In 2010, Simon Cowell saw potential in five teenage boys who auditioned as solo artists on The X-Factor. Instead of advancing them in the competition separately, he decided to form a new group called One Direction. That would prove to be a fortuitous decision for all involved: The quintet came in third, but they were so popular that they were a shoe-in for a deal with Cowell’s Syco label. “What Makes You Beautiful” would be released over a year later and tee off the band’s whole career with a major bang: The reassuring pop hit is classic boy band clichés above a less-classic pop-rock sound. Fans were so hooked on the song and its beach-set video — which premiered a month before the single’s official release on YouTube — that they flooded radio stations to request a song they hadn’t even received yet. The track is so unimpeachably good that member Harry Styles broke one of the biggest boy band taboos in history by including it on the set list for his first tour as a solo artist in 2017, a few years after the group disbanded.

BTS, “Moon” (2020)

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BTS, “Moon” (2020)

BTS have turned into the world’s biggest group, yet they did it all their way — by totally defying the clichés of how the music business is supposed to work. To conquer America, the K-Pop heroes didn’t compromise their sound or their ideas; they didn’t even bother trying a lame crossover hit in English. All they had to be was themselves. “Moon” is from BTS’ latest blockbuster, Map of the Soul: 7. It’s their version of that classic boy-band staple: the love song to the fans. The music is spacey guitar pop, and Jin sings about how the audience is his Earth, while he’s just the moon that revolves around it, orbiting and shining. Jin pledges his devotion, even switching into English for choice lines like “All I see is you” and “All for you.” “Moon” sums up everything that’s made BTS massive. And they’re just getting started.

Backstreet Boys, “I Want It That Way” (1999)

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Backstreet Boys, “I Want It That Way” (1999)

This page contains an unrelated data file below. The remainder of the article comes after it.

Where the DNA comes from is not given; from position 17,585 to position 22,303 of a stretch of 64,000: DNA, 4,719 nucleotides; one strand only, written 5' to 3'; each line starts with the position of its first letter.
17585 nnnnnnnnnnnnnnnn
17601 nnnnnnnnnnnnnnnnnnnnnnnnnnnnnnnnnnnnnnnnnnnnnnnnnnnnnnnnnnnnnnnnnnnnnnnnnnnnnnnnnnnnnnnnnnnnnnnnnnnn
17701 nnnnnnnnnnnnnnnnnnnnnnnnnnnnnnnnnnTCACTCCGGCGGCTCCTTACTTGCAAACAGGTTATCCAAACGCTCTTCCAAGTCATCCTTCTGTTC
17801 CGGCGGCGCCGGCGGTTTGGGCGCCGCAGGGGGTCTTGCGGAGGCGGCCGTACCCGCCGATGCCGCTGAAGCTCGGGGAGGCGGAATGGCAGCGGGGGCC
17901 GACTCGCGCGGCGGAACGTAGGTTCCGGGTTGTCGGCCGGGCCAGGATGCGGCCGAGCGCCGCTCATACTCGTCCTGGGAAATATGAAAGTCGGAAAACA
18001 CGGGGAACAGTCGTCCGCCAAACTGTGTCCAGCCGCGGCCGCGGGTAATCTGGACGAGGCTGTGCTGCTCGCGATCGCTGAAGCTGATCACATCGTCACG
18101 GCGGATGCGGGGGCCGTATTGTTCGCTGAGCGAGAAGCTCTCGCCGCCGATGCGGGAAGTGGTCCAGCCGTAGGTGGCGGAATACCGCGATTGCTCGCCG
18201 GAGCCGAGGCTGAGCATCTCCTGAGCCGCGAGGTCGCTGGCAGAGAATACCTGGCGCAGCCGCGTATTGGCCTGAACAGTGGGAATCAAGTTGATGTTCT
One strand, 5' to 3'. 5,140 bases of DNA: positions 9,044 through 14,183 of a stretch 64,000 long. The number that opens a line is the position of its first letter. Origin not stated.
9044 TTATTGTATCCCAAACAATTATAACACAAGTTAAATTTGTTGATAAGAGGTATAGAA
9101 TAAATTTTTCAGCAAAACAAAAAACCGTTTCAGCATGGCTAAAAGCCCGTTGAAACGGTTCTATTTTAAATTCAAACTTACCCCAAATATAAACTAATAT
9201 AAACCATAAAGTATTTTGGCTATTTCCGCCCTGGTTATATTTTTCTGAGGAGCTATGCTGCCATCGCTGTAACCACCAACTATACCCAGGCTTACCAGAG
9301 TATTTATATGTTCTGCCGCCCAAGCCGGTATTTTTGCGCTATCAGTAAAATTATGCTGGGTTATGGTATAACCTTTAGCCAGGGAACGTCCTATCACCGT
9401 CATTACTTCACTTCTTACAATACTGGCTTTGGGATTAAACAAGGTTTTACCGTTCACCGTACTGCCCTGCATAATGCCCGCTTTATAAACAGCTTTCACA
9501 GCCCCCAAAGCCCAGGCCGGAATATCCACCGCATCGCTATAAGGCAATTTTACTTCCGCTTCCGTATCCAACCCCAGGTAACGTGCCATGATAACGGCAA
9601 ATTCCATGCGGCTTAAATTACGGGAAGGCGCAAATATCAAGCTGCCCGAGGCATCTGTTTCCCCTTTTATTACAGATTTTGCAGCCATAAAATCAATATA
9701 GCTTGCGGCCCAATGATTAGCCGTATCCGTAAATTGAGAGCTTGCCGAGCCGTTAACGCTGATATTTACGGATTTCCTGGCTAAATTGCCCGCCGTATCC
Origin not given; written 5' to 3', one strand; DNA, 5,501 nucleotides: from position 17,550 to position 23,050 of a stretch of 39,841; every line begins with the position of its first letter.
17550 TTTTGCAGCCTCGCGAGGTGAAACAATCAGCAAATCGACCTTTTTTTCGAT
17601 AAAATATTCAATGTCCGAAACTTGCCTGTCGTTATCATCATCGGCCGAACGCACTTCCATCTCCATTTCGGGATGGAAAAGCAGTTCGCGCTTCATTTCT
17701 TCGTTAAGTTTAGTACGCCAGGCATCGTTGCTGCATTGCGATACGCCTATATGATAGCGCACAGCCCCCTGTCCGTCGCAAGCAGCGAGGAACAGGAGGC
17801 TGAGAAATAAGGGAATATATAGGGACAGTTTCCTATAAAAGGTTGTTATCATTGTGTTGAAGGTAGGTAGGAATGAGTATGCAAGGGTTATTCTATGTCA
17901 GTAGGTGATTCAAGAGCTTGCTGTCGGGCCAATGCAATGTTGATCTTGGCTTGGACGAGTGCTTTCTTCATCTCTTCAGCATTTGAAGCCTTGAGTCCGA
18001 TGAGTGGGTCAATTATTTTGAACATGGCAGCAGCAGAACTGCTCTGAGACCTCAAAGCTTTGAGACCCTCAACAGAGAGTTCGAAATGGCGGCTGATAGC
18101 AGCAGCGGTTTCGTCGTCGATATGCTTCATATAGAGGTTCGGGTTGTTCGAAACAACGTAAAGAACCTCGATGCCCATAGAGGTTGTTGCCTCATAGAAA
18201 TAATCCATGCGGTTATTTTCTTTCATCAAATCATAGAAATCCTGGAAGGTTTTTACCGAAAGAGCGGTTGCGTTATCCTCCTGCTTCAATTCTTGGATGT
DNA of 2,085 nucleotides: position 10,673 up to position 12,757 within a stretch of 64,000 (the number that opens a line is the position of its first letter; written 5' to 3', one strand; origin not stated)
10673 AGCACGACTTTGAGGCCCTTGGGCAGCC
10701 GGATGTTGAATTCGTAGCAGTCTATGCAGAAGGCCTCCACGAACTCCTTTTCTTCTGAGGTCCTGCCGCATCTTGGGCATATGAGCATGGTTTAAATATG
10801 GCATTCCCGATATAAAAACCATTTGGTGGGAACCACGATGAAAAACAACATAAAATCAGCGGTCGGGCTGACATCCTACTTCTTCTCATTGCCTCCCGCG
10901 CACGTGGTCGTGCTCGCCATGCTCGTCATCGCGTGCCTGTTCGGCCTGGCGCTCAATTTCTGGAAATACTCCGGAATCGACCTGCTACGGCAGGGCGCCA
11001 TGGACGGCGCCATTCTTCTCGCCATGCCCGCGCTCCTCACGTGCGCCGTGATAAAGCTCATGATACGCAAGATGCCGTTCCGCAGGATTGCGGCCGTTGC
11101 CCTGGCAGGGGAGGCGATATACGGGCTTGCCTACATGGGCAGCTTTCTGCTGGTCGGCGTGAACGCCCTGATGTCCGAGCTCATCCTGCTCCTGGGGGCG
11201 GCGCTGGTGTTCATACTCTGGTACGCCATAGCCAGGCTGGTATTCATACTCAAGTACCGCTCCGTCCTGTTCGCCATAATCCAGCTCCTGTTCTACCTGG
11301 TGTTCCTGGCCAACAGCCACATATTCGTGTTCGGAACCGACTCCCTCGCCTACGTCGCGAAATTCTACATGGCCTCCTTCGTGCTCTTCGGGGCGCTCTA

Swedish songwriters Andreas Carlsson and Max Martin were still working on their English when they came up with the couplet “You are my fire/The one desire.” “The lyric doesn’t really mean anything,” the former would eventually admit. “The record company was like, ‘We need to bring in maybe another lyricist to help work on this.'” Jive flew Def Leppard and Shania Twain producer Mutt Lange to Stockholm’s Cheiron Studios for edits, but the Backstreet Boys preferred the original and recorded it as “I Want It That Way.” Then the two songwriters completed the finishing touch: “The last thing that was added was the [opening guitar line] ‘ba-do-do-ba-do-do-do,’ which was like a Metallica kind of riff — which was off for the boy band scene at the time.”

New Edition, “Candy Girl” (1983)

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New Edition, “Candy Girl” (1983)

When Maurice Starr saw Ricky Bell, Michael Bivins, Bobby Brown, Ronnie DeVoe and Ralph Tresvant at a talent show in the Dorchester section of Boston, he had a feeling … that he had another Jackson 5 on his hands. Enter “Candy Girl,” an extra-sugary update of the Jacksons’ “ABC” that gave New Edition their first taste of fame. Tresvant’s high, sweet voice made him the band’s Michael analogue, but the bridge — where the boys rap their devotionals to their girls of choice — added just enough edge to help it top the R&B chart in the U.S.

‘N Sync, “Bye, Bye, Bye” (2000)

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‘N Sync, “Bye, Bye, Bye” (2000)

“There’s a little more edge to this album, a little more grit,” Justin Timberlake told Rolling Stone shortly before the release of 2000’s No Strings Attached, joking about the lawsuits that prevented its release. “We’re pissed off now — that’s what it is. We’re angry white boys who didn’t get our props.” ‘N Sync’s opening volley was “Bye, Bye, Bye,” a kiss-off from Sweden’s Cheiron Studios that had previously been turned down by Britishers Take That. It remains their defining track, a four-minute blast of big hooks, tight harmonies and intriguingly meta subtext.

The Jackson 5, “I Want You Back” (1969)

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The Jackson 5, “I Want You Back” (1969)

Sure, the soaring strings on the Jackson 5’s first Motown single skip along like carefree first-graders, and the thumping bassline is one of pop’s closest appropriations of the heartbeat. But the real hero of “I Want You Back” is Michael Jackson, then still a preteen but blessed with a voice and interpretive skill that could turn a desperate attempt to rekindle romance (originally thought of as a Gladys Knight or Diana Ross vehicle) into something visceral and joyous. Jackson’s octave-leaping tour de force established him as a star almost as soon as the song’s first 45 was pressed.